Tag Archives: retail technology

The State of Retail 2017 – The Unstoppable Force of Change

What is the state of retail in 2017? What are the movers and shakers doing? And are there any retail stores left to close?

You can hardly keep up lately with all the news, good and bad, about the state of retail. News about customers shopping more online, and using mobile phones to do so. The expansion of Amazon.com to the physical retail channel and Walmart’s effort to mimic Amazon’s online business are also headlines.

Reports of thousands of retail stores closing in the US and elsewhere keep industry commentators and opinionists busy. Many suggest that retail technology may help to stop the rot…

Let’s look further at the matters that influenced the state of retail during 2017.

Retail customers continue to shop more online

There is no doubt that more retail customers are shopping online. The U.S. online sales are expected to reach more than $459 billion in 2017, rising 14% from last year and accounting for 12.9% of the anticipated $3.56 trillion in total retail sales, according to Forrester Research.

And retailer customers shop more online using mobile devices. In fact, according to Justin Smith, CEO of OuterBox,. He said that significantly more people are accessing the web from a tablet or smartphone than a desktop, and they’re doing it with more eCommerce intent than ever before.

The online shopping experience clearly has a major effect on eCommerce sales: The Forrester 2016 Customer Experience Index found that digital retailers delivered 17 positive experiences for every negative one, compared with just 13 among traditional retailers.

Amazon.com is making big moves while Walmart is trying to stay relevant

Amazon.com has made huge progress towards establishing Bricks and Mortar businesses during 2017. According to Dennis Green, writing in the Business Insider, Amazon.com has opened bookstores in major cities like Seattle, Chicago, and New York. He says that the stores operate exactly the same as Amazon’s online bookstore, since they allow visitors to browse a curated selection similar to how it appears on the site. There are currently 11 stores open, with two more on the way.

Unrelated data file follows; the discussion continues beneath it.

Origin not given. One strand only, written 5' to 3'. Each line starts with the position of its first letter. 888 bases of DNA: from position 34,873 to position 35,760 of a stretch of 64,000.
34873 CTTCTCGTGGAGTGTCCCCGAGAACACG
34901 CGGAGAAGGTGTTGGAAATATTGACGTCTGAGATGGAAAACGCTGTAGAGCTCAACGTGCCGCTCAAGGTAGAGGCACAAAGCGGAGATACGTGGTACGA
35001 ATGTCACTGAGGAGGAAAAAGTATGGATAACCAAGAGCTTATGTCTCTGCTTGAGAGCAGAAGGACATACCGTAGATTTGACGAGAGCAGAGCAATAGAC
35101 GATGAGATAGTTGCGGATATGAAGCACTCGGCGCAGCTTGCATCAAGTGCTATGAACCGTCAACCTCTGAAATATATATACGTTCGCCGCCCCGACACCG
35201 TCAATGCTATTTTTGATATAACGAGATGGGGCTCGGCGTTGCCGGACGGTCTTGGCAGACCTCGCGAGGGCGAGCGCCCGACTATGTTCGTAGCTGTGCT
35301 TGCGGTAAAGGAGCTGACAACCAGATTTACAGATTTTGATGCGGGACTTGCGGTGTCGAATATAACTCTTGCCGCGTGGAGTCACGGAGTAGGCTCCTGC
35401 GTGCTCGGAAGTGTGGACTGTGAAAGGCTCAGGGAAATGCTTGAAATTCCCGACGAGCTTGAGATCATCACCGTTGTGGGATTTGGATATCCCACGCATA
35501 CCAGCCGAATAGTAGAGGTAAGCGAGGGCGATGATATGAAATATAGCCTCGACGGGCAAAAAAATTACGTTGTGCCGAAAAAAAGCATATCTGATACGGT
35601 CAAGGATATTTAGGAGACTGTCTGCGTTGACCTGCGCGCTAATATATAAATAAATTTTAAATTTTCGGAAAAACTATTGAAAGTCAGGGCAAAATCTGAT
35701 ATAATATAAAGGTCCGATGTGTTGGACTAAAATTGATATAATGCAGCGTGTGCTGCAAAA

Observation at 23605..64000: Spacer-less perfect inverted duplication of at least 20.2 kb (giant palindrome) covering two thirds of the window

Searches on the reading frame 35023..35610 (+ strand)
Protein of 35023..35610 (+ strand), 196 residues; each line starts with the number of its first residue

Even more significant was Amazon.com’s acquisition of natural foods store Whole Foods. Whole Foods was already a national chain with more than 450 stores, but with the power of Amazon behind it, it has the potential to be something even larger (Business Insider).  By the way, Amazon.com paid $13.7 Billion for Whole Foods (Bloomberg). However, with the acquisition of Whole Foods, Amazon.com was entering Walmart’s territory.

So what was Walmart doing during 2017? “Walmart has an annual turnover of $170 Billion and has largest share of US grocery retail sector by far” writes Phil Whaba in Fortune. That means that they really needn’t have to worry about Amazon.com, or do they? Walmart is worrying, and doing something about it…

Walmart is taking the battle with Amazon.com on the latter’s own soil – ecommerce.  “The e-commerce competition between Walmart Stores Inc. and Amazon.com Inc. is heating up, and Walmart executives are saying “bring it,” with plans to continue investment in its online and multi-platform capabilities” reported Tonya Garcia in Market Watch.  For the second quarter, e-commerce sales, which include purchases that are shipped to customers’ homes as well as transactions that are fulfilled in stores, such as the online grocery service, were up 60%, conclude Tonya.

But what was happening with the other retailers during 2017?

The apocalypse of retailers

The apocalypse of retailers refers to the closing of a large number of American retail stores since beginning in 2016, according Wikipedia. There was no respite for the industry as the apocalypse of retailers kept going on during 2017. Derick Thompson (The Atlantic) suggested that there are three explanations for the demise of America’s storefronts:

  1. People are buying more stuff online than they used to.
  2. The USA built way too many malls.